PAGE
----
Low Effort Post
17 Jul 2017
Photo by Tucker Good on Unsplash
Occasionally I wonder if I should post something of absolutely zero value, in order to demonstrate that it’s okay to do something totally rubbish and with zero effort from time-to-time.
(I think a cynical part of me genuinely sees a possible niche for myself: providing a helpfully low bar for everybody else to clear.)
The moral of this Deliberately Bad Post would be “sometimes it’s okay to just show up” or “even a bad post is better than no post”, or something like that.
But then I think about it, and realise this idea might accidentally have the opposite effect than intended. By definition, my deliberately lazy bad post would be – and this is important to recognise – bad.
And it seems unlikely that anybody is going to look at an awful post and think “wow, that sucks… now I feel inspired!”
I can see how that would be possible in theory, but the truth is that it takes a lot of effort to make a good bad post. It’s like a good-bad film… most bad films are just terrible, while creating something so-bad-its-good requires years of work.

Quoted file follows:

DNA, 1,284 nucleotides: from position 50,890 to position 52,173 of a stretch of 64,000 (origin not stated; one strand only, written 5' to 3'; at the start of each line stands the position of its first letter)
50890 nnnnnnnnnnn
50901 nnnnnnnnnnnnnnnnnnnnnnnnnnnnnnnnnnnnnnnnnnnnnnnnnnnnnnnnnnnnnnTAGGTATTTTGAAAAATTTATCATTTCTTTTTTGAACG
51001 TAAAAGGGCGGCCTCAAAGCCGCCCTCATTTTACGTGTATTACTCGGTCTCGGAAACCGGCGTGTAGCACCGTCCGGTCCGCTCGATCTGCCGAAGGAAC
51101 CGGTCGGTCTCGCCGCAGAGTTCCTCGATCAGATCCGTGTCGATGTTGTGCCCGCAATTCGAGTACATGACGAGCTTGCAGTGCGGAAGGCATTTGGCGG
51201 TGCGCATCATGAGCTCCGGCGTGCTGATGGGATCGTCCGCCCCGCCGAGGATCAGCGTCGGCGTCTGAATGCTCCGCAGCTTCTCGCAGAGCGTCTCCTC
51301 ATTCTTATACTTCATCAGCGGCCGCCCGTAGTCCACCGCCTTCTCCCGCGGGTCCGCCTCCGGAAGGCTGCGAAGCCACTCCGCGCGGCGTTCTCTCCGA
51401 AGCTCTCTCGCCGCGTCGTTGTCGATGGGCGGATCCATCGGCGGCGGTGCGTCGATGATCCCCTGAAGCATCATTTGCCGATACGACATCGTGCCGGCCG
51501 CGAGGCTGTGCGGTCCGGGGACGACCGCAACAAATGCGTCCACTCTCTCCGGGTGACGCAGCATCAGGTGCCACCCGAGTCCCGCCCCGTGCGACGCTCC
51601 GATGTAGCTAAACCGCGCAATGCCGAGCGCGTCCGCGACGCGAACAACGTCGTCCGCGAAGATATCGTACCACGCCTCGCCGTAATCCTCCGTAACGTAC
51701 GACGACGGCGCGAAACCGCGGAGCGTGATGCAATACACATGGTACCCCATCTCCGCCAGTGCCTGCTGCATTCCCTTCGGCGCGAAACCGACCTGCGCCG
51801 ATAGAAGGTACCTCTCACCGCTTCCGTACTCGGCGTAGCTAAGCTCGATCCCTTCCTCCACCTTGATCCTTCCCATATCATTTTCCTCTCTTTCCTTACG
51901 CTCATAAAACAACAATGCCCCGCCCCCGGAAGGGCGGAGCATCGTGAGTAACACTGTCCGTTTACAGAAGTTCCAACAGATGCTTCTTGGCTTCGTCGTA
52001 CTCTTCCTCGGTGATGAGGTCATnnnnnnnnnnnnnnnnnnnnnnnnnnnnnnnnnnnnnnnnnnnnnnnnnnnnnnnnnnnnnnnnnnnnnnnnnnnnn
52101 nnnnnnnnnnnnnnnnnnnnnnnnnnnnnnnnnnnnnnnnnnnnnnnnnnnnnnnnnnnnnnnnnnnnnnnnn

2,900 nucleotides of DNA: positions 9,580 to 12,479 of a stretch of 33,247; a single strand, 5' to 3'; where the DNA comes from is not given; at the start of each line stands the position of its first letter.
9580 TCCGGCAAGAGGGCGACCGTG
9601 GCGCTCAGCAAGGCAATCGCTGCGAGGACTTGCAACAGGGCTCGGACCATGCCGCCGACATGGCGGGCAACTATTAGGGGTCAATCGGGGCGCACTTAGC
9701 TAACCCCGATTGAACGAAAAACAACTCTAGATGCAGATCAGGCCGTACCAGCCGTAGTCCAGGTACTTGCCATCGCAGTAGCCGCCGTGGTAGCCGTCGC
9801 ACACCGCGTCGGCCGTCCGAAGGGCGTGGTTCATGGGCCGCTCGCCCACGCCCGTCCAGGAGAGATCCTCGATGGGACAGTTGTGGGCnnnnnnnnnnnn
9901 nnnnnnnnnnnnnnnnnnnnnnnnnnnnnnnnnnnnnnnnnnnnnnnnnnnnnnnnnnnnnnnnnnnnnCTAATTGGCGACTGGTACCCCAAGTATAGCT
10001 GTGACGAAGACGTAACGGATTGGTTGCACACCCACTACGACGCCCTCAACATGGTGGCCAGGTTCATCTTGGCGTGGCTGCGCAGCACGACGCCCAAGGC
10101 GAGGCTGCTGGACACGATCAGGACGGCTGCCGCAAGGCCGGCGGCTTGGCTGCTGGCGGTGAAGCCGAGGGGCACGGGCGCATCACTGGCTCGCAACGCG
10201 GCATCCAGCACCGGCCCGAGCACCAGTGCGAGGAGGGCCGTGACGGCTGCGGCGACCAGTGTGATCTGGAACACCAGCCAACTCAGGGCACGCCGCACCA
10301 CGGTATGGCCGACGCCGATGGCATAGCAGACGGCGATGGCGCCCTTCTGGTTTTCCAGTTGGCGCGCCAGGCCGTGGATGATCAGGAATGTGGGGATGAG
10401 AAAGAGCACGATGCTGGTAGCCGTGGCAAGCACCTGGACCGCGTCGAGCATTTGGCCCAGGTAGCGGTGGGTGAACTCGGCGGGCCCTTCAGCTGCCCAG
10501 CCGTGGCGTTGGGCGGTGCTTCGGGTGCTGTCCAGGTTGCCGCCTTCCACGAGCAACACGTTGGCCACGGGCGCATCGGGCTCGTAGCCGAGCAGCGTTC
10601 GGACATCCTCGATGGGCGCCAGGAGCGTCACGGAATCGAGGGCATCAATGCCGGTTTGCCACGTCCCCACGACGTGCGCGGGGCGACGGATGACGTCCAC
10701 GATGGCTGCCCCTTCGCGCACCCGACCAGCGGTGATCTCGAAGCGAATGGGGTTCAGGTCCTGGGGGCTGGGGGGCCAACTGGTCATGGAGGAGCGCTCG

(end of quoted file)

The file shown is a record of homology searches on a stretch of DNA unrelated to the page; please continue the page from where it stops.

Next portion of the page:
And so I haven’t yet attempted to write a post that’s deliberately* low effort and bad.
This one is just bad because I’m tired.
* this is an important distinction
The Moral(s) of this Post
Choose your own:
- Sometimes it’s okay to just show up
- Even a bad post is better than no post
- Pointing out that a post is lazy doesn’t make it not lazy
- Laziness is fine…
- … sometimes
- But it doesn’t matter much anyway
- We should all relax a bit and take the pressure off ourselves
- Still, though, I COULD have tried harder
Neil Hughes is the author of Walking on Custard & the Meaning of Life, a comical and useful guide to life with anxiety, and The Shop Before Life, a tale about a magical shop which sells human personality traits.
Along with writing more books, he spends his time on standup comedy, speaking about mental health, computer programming, public speaking and everything from music to video games to languages. He struggles to answer the question "so, what do you do?" and is worried that the honest answer is probably "procrastinate."
He would like it if you said hello.